China has accused Indian troops of illegally crossing the disputed Line of Actual Control border and firing “provocative” warning shots at patrolling soldiers.
Chinese guards were “forced to take countermeasures”, said a military spokesperson, though it is not clear what they were.
It would be the first time in 45 years that shots were fired there, breaking an agreement barring firearm use. Both sides have observed a long-held protocol to avoid using firearms on the sensitive, high altitude frontier running through the western Himalayas, though this agreement has not prevented casualties. Relations between both countries have steadily deteriorated in recent months.
According to state media outlet the Global Times, the Indian troops had “illegally crossed the Line of Actual Control (LAC) into the Shenpao mountain region near the south bank of Pangong Tso Lake”, quoting senior colonel Zhang Shuili, a spokesperson of the People’s Liberation Army (PLA).
“India’s move “seriously violated related agreements reached by both sides, stirred up tensions in the region and is very vile in nature,” colonel Zhang said.
The PLA spokesperson also called on the Indian side to “immediately stop dangerous moves, withdraw personnel who crossed the LAC… and punish the personnel who fired the provocative shot”.
“We request the Indian side to immediately stop dangerous actions…and strictly investigate and punish personnel who fired shots to ensure that similar incidents do not occur again,” Zhang said in the statement.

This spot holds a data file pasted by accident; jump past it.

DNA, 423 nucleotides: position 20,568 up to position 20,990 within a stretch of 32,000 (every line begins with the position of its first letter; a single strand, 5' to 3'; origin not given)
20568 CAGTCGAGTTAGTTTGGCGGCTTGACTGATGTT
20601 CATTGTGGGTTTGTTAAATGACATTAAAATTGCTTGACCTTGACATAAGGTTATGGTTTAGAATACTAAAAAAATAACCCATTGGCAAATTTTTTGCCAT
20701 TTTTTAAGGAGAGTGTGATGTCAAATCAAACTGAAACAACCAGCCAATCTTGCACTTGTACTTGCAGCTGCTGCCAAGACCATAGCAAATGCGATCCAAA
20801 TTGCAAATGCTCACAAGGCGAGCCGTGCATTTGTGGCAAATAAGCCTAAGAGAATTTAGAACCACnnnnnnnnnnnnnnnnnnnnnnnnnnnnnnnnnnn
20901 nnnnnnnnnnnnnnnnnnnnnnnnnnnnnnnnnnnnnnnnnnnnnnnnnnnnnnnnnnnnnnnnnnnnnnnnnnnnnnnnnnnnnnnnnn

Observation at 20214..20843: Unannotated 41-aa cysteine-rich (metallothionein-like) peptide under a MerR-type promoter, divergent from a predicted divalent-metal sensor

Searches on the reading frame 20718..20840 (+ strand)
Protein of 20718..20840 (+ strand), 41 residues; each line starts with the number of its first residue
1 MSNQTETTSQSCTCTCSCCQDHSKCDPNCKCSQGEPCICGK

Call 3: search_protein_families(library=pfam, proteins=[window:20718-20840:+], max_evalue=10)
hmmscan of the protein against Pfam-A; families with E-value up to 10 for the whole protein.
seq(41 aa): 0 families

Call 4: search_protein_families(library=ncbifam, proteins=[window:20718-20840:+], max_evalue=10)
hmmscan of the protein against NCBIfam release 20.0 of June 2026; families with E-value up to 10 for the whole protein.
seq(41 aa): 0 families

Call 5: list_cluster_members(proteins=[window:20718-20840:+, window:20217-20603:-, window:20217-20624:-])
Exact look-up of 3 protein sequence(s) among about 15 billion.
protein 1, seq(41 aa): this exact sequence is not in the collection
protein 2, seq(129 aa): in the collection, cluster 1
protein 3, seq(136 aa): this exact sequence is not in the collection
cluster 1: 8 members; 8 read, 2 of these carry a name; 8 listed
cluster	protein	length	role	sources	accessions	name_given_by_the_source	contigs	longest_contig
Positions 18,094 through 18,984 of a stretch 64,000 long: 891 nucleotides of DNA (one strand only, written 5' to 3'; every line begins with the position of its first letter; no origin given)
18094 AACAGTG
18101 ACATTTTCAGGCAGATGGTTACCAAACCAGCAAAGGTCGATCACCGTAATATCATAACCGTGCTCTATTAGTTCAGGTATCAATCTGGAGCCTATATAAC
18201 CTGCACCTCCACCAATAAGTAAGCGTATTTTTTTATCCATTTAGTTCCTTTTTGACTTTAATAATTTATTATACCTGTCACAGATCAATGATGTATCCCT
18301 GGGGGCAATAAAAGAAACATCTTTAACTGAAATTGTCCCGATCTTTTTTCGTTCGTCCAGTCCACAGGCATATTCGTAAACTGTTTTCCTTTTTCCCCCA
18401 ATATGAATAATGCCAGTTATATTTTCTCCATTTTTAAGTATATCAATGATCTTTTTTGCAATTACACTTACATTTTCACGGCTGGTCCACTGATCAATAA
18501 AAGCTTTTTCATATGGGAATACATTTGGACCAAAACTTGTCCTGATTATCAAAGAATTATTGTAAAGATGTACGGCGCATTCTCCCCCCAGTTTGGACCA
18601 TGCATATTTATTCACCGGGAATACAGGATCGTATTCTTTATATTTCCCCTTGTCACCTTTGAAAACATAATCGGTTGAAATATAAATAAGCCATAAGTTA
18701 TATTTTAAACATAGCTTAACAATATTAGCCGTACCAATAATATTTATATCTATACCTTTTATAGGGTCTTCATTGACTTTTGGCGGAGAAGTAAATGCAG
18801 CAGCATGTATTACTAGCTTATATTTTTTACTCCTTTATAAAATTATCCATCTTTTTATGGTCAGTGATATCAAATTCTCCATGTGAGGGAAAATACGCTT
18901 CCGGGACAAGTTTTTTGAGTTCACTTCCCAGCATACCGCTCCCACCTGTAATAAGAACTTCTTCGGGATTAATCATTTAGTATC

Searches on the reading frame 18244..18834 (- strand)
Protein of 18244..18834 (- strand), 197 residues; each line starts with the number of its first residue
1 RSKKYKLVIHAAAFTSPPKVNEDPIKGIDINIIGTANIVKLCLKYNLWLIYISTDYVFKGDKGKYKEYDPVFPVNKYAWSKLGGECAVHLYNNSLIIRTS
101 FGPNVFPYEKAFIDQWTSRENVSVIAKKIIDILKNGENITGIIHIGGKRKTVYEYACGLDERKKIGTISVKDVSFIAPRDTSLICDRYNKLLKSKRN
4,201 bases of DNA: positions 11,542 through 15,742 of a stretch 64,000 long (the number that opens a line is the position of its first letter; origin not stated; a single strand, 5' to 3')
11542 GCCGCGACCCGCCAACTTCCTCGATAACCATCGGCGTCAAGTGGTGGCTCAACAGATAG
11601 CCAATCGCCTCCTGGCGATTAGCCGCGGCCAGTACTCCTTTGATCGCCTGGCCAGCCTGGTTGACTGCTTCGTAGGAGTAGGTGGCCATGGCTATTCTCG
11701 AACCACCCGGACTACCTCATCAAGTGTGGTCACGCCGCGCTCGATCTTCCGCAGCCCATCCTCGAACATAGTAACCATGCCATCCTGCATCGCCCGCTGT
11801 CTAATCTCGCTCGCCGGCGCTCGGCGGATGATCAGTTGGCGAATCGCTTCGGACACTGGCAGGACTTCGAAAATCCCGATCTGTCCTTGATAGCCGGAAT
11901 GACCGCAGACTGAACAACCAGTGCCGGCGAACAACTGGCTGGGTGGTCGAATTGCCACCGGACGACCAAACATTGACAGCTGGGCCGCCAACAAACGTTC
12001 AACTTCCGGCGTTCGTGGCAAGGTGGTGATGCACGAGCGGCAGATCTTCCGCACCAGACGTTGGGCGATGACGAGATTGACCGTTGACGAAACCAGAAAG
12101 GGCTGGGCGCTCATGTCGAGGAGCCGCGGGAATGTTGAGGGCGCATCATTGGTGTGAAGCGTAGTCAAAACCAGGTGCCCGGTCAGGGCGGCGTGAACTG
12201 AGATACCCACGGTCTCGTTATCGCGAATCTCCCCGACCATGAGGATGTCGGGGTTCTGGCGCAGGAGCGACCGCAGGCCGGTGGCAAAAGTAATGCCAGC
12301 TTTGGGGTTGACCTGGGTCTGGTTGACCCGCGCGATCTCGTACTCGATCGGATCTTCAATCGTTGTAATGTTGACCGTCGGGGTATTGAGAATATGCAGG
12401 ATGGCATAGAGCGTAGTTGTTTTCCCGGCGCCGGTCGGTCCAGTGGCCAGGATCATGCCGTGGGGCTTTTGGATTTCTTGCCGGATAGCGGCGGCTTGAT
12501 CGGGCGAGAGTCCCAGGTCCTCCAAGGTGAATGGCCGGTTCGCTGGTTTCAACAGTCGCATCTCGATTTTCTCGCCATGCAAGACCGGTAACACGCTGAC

The Indian authorities are yet to respond to the accusation.
A 1996 agreement between both countries bars the use of guns and explosives from the Line of Actual Control, as the disputed border is known, although soldiers have clashed there before.
The tense confrontation comes just one day after India’s military alerted Chinese officials of reports that five Indian civilians were kidnapped by Chinese troops from an area near the disputed border.
Tensions rose in June when 20 Indian soldiers were killed in a violent skirmish with Chinese forces. Local media outlets said then that the soldiers had been “beaten to death”.
In August, India accused China of provoking military tensions at the border twice within one week. Both charges were denied by China, which said that the border standoff was “entirely” India’s fault.
The Line of Actual Control is poorly demarcated. The presence of rivers, lakes and snowcaps mean the line can shift.
The soldiers on either side, representing two of the world’s largest armies, come face to face at many points. India has accused China of sending thousands of troops into Ladakh’s Galwan valley and says China occupies 38,000sq km (14,700sq miles) of its territory.
In recent days, army generals from India and China have been involved in talks aimed at resolving the border row. If they are not successful, there is a risk of escalation between two rivals who happen to be the world’s most populous countries – and have nuclear weapons.
The two countries have fought only one war so far, in 1962, when India suffered a humiliating defeat.